Daniel Barreto is a Visual Artist based in Guadalajara, Mexico. Barreto’s work has been exhibited at Times Square, Saatchi Gallery, FILE (Electronic Language electronic festival), The Gifer (Gif Art Festival), Boston Convention Center, Beijing’s Yuan Art Museum among others.
Throughout his portfolio, his texturized designs often feature images of trees or leaves, hinting at his long love for Earthly representations. The graphic artist fell in love with nature at a young age, growing up in a family that owned a plant nursery and having a father who studied marine biology. Whether it’s a symmetrical representation of a jellyfish-like creature or an in-depth depiction of cellular organelles, design gives him the ability to recreate an honest, yet artistic rendering of the image.
Düsseldorf, Germany based Roman Klonek (previously featured here) was born in Kattowitz, Poland. He has a spot for old fashioned cartoons and modern block printing styles. In the 90s he studied Graphic Arts in Duesseldorf and discovered a passion for woodcut.
For 15 years he has been doing posters with a wide range of whimsical creatures, mostly half animal/half human, preferential in awkward situations. In his work, you will find a bizarre balancing act between propaganda, folklore and pop.
Check out the new work by Michael Reeder (previously featured here). Centered on portraiture, Reeder’s current body of work seeks to make a direct connection with the audience. This connection encourages viewers to bring their own perceptions, imagination, and vision to light alongside his.
Throughout his work, realism is mixed with flat graphic space, and themes or motifs of identity, ambiguity, and ego are loosely implied. The convergence of infinite space and the figure highlights the realm of contemplation located between the conscious and the subconscious mind.
Shanghai, China based Inkee Wang has a background studying graphic design at Central Saint Martins and latterly animation at the prestigious Royal College of Art in London. Inkee creates illustrations fizzing with weird and wonderful narratives.
More recently, Inkee has been working with watercolors to add a textural representation to her characters. She is also working on improving her Cinema 4D skills, in an attempt to write a longer story and make an animation about it.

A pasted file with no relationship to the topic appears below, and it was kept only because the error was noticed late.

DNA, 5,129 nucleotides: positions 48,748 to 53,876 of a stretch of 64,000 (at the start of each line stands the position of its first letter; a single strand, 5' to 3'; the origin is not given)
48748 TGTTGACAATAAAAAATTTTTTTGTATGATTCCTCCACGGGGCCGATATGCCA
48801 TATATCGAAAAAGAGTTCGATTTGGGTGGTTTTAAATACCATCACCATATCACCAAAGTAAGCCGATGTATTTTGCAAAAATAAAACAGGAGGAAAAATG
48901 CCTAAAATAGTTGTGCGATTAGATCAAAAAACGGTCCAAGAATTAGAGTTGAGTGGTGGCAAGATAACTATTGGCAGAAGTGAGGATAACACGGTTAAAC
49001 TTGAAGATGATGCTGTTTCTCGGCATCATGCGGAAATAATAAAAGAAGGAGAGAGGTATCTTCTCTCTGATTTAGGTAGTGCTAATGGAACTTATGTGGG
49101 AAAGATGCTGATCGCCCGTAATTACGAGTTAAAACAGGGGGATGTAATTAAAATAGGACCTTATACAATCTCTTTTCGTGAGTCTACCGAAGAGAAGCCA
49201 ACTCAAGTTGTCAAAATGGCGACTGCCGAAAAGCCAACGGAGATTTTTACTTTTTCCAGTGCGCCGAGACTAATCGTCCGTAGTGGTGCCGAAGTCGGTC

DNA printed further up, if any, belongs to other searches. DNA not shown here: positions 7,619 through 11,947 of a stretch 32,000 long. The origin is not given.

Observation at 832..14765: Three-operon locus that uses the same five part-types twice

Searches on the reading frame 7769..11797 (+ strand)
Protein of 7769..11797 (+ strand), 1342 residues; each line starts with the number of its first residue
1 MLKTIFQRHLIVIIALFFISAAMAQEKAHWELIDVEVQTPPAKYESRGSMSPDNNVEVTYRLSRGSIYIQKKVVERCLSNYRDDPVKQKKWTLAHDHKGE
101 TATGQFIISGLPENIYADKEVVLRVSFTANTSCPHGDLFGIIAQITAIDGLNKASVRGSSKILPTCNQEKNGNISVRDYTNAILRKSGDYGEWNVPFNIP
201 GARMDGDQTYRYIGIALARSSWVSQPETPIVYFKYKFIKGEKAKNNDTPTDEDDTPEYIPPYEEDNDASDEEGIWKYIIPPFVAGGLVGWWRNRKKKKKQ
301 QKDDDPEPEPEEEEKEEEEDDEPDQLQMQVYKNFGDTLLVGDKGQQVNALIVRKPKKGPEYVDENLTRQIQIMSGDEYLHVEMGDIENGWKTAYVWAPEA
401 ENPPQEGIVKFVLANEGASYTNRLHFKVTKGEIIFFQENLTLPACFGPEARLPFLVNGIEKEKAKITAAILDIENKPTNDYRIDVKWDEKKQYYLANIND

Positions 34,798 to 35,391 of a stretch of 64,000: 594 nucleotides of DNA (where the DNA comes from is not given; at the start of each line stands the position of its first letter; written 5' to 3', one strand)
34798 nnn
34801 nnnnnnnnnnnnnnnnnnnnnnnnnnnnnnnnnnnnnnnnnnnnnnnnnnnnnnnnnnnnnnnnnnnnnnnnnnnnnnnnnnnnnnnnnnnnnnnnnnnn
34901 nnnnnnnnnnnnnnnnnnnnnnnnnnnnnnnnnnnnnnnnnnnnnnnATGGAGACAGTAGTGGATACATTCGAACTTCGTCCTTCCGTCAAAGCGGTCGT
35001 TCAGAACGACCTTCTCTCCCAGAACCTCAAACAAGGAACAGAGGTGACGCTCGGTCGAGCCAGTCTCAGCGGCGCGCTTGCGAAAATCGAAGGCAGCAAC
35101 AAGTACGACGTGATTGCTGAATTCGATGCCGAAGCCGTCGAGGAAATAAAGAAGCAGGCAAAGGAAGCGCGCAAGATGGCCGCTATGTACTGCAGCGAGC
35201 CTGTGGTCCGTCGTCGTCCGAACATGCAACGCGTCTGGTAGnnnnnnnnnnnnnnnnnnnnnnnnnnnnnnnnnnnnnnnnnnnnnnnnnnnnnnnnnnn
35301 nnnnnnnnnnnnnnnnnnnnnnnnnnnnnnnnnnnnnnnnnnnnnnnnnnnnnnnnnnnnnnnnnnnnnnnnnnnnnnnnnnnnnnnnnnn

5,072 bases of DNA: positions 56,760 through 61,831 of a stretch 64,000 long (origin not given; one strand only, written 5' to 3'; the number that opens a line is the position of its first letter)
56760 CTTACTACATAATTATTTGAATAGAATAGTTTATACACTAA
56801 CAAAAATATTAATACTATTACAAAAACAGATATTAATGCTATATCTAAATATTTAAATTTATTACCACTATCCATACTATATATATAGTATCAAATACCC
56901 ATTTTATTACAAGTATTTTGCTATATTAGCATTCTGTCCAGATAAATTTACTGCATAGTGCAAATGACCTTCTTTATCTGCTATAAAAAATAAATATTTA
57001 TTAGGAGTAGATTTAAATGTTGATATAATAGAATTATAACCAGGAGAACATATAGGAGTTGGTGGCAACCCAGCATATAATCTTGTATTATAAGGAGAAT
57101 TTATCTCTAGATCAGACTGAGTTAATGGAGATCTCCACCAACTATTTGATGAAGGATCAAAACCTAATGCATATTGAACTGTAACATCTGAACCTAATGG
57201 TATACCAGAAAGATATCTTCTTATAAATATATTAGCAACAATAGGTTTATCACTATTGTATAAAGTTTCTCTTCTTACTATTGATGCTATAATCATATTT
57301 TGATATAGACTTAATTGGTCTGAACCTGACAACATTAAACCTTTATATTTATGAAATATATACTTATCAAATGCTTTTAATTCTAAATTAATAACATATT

Christopher Kuhn approaches his paintings backwards, meaning his compositions are often built in such a way that what appears to have been added last is often in fact the first layer. Looping gestural line work switches from positive to negative and back, revealing itself to be graphic. What appears to be thin multicolored graphic lines turn out to be silhouettes of gestural marks that were meticulously covered over, save for the edges. Kuhn asks the viewer to piece together the puzzle of his paintings and, in doing so, reassess how they perceive the world of images around us.
Kyle Platts grew up in Sheffield, England, and despite being told by a careers advisor to work in a steel mill rather than pursue a career as a cartoonist, he studied illustration at Camberwell College of Arts and graduated in 2011. Since graduating he has had great success as a commercial freelance illustrator and has published two books. Kyle’s comics aim to create a graphic reflection of culture, where macabre content is juxtaposed with vibrant color and comic humor.
Korean graphic designer Lee Sol creates 3D rendering surreal scenes featuring classical sculptures displayed in modern environments. His quirky settings often feature vibrant pink shades or monochrome with contrasting touch of colors as well as a touch of humor in each scene.
Croatian designer Zoran Lucić was approached to design a series of posters for the Lucha Libre CMLL, Mexico’s major professional wrestling federation. Zoran’s retro-licious work is reminiscent of old-school posters from the 60’s and 70’s.
Zoran Lucić was born in Šabac, Serbia (former Yugoslavia) and grew up in Domaljevac, Bosnia & Herzegovina and for some time in Hungary. Zoran Lucic studied graphism and design at the Bijeljina B&H University and, although his first love was sculpting, he later discovered an affinity for typography. He now lives in Bijeljina and works as a freelance graphic designer.
Russian illustrator Uno Moralez’s work is eclectic, to say the least. Uno’s work looks like the byproduct of pixel art and manga, a dark and mysterious world where the most insane things can happen. Unquestionably menacing and monstrous figures lurk smiling in shadowy rooms, bodies and objects arranged in inscrutable ways that nevertheless imply an unimpeachable in-story logic. Uno’s work is mysterious. Every single image is a short story that deserves contemplation, and because of this, it is extremely entertaining.